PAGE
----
LA VEGAS—Mexico’s most popular redhead Saul “Canelo” Alvarez delivered the win against Puerto Rican rival Miguel Cotto in a strategic battle that saw judges prefer the Mexican’s power over the Boricua’s hit and move tactics on Saturday.
Despite a boisterous crowd of Boricuas and Mexicans eager to see a bloody war, the 11,274 fans at the Mandalay Bay Resort and Casino saw the youngster Alvarez (46-1-1, 32 Kos) use his 25-year-old confidence to defeat the former champion Cotto (40-5, 33 Kos) and take the vacant WBC middleweight title.
“I’m very happy, he’s a great champion and I have much respect. Now the belt is mine now,” said Alvarez. “This is for all the Mexicans.”
Cotto was forced to abandon the title when the WBC organization stripped him for not paying sanctioning fees before the fight. Only Alvarez could win the title and he did.
The Puerto Rican, who is trained by Freddie Roach, established the stiff left jab early and connected twice in the first round, while Alvarez pounded the body with his right. It was a pattern that the Puerto Rican fighter kept throughout the fight as Alvarez concentrated on the harder blows to the body and head.
Alvarez made a move in the third round as he decided to exchange with Cotto. Several body shots mixed with head blows were delivered successfully by the redhead. From that point on Alvarez seemed confident that Cotto’s punches could not hurt him.
The first half of the fight went back and forth with each using combinations to the head and body. Cotto used the jab well to keep from losing the momentum. After the first six rounds Alvarez began to take over with a more aggressive attack and Cotto preferred to jab and move away from engaging too heavily.
The Mexican redhead scored heavily with left hooks and left and right uppercuts. But nothing seemed to seriously hurt Cotto and he answered back with crisp combinations. After 12 rounds all three judges preferred Alvarez’s power punches to Cotto’s crisp combinations. The scores were 118-110 by Burt Clements, 117-111 John McKaie, and 119-109 Dave Moretti.
“I have respect for Cotto,” said Alvarez, who hugged the former champion.
The new WBC middleweight titlist is also the lineal champion. But will he fight WBA, IBF and IBO titlist Gennady “GGG” Golovkin?
“For sure. I’m fighting him,” said Alvarez. “I have no fear.”
Mexico’s Francisco “El Bandido” Vargas (23-0-1, 17 Kos) seemingly stole the WBC super featherweight world title with a comeback knockout of titleholder Takashi Miura (29-3-2, 22 Kos) of Japan at 1:31 of the ninth round.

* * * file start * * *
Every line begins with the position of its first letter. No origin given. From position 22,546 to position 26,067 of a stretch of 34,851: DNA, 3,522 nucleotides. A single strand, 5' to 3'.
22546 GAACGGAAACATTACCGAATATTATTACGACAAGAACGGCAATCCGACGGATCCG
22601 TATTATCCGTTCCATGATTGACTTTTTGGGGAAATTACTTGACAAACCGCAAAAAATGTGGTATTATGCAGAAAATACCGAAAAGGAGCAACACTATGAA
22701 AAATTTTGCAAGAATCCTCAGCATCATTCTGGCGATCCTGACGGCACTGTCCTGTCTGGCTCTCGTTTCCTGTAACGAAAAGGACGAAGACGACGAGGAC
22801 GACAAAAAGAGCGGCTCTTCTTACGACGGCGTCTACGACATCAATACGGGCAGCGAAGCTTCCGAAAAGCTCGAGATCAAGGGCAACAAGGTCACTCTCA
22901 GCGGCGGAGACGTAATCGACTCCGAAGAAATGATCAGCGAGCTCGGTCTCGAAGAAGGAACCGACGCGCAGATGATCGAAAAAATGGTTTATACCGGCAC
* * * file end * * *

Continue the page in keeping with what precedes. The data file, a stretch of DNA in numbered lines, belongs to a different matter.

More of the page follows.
Vargas suffered a knockdown in the fourth round from a perfect right jab-left cross combination from Miura and was on the verge of being overwhelmed in the fight. At the end of the eighth round Miura almost had Vargas knocked out on his feet in the final seconds. It looked like the end was near for Vargas.
The Mexican super featherweight stormed out of his corner the next round and delivered an overhand right that connected to Miura’s chin. He followed that immediately with a right uppercut and down went the Japanese in sections. Miura beat the count and tried to wrap his arms around Vargas but was mostly unsuccessful. It was still early in the round and the Mexican fighter connected again with a flurry of blows including a right to the jaw. Referee Tony Weeks stepped in to stop the fight and Vargas leaped in the air as the crowd erupted at the sudden change of events.
“I’m the champ! I’m the champ,” shouted Vargas. “When I was knocked down in the fourth, I felt even more motivated to win this fight.”
Santa Ana’s Ronny Rios (25-1, 10 Kos) pulled out a victory over Puerto Rico’s Jayson Velez (23-1-1, 16 Kos) despite losing a point for a low blow and seemingly battling the referee throughout the fight to win by unanimous decision. Rios was repeatedly warned for low blows that were on the belt line, but his pinpoint combination punching gave Velez problems throughout the 10 round featherweight fight. The Puerto Rican boxer seemed puzzled by Rios’ combinations and could not get a bead on him. The judges scored it 97-92, 95-94, 96-93 for Rios, who wins the WBC Silverweight featherweight title.
“I felt like I dictated the pace of the fight and I felt like I was landing more power punches than him,” said Rios. “He did throw a few body punches at me that hurt, but they weren’t significant enough for me to stop pressuring him and doing what I needed to do to secure this victory.”
Cuba’s Guillermo Rigondeaux (16-0, 10 Kos) bored the crowd with another lackluster performance in defeating Philippine’s Drian Francisco (28-4-1, 22 Kos) in a 10 round super bantamweight contest. Rigondeaux was recently signed by Roc Nation and instantly placed on the pay-per-view card. But as usual his counter-punch style preferred in the amateurs doesn’t play right in the professional ranks. The crowd booed from the fifth round on. All three judges scored it for Rigondeaux 100-90 twice and 97-93.
Puerto Rico’s Jose Martinez (16-0, 11 Kos) edged Mexican-American fighter Oscar Mojica (8-1) in a battle of super flyweights. Neither fighter was able to significantly hurt the other in a closed distance contest but Martinez did land more consistently toward the second half of the eight round fight. All three judges scored it 78-76 for Martinez.
China’s Zhang Zhilei (6-0, 3 Kos) survived a knockdown in the third round by Juan Goode (6-3, 5 Kos) to win by unanimous decision 38-37 on all three cards. A right hand by Goode dropped Zhilei but it was all he could muster against the Chinese heavyweight.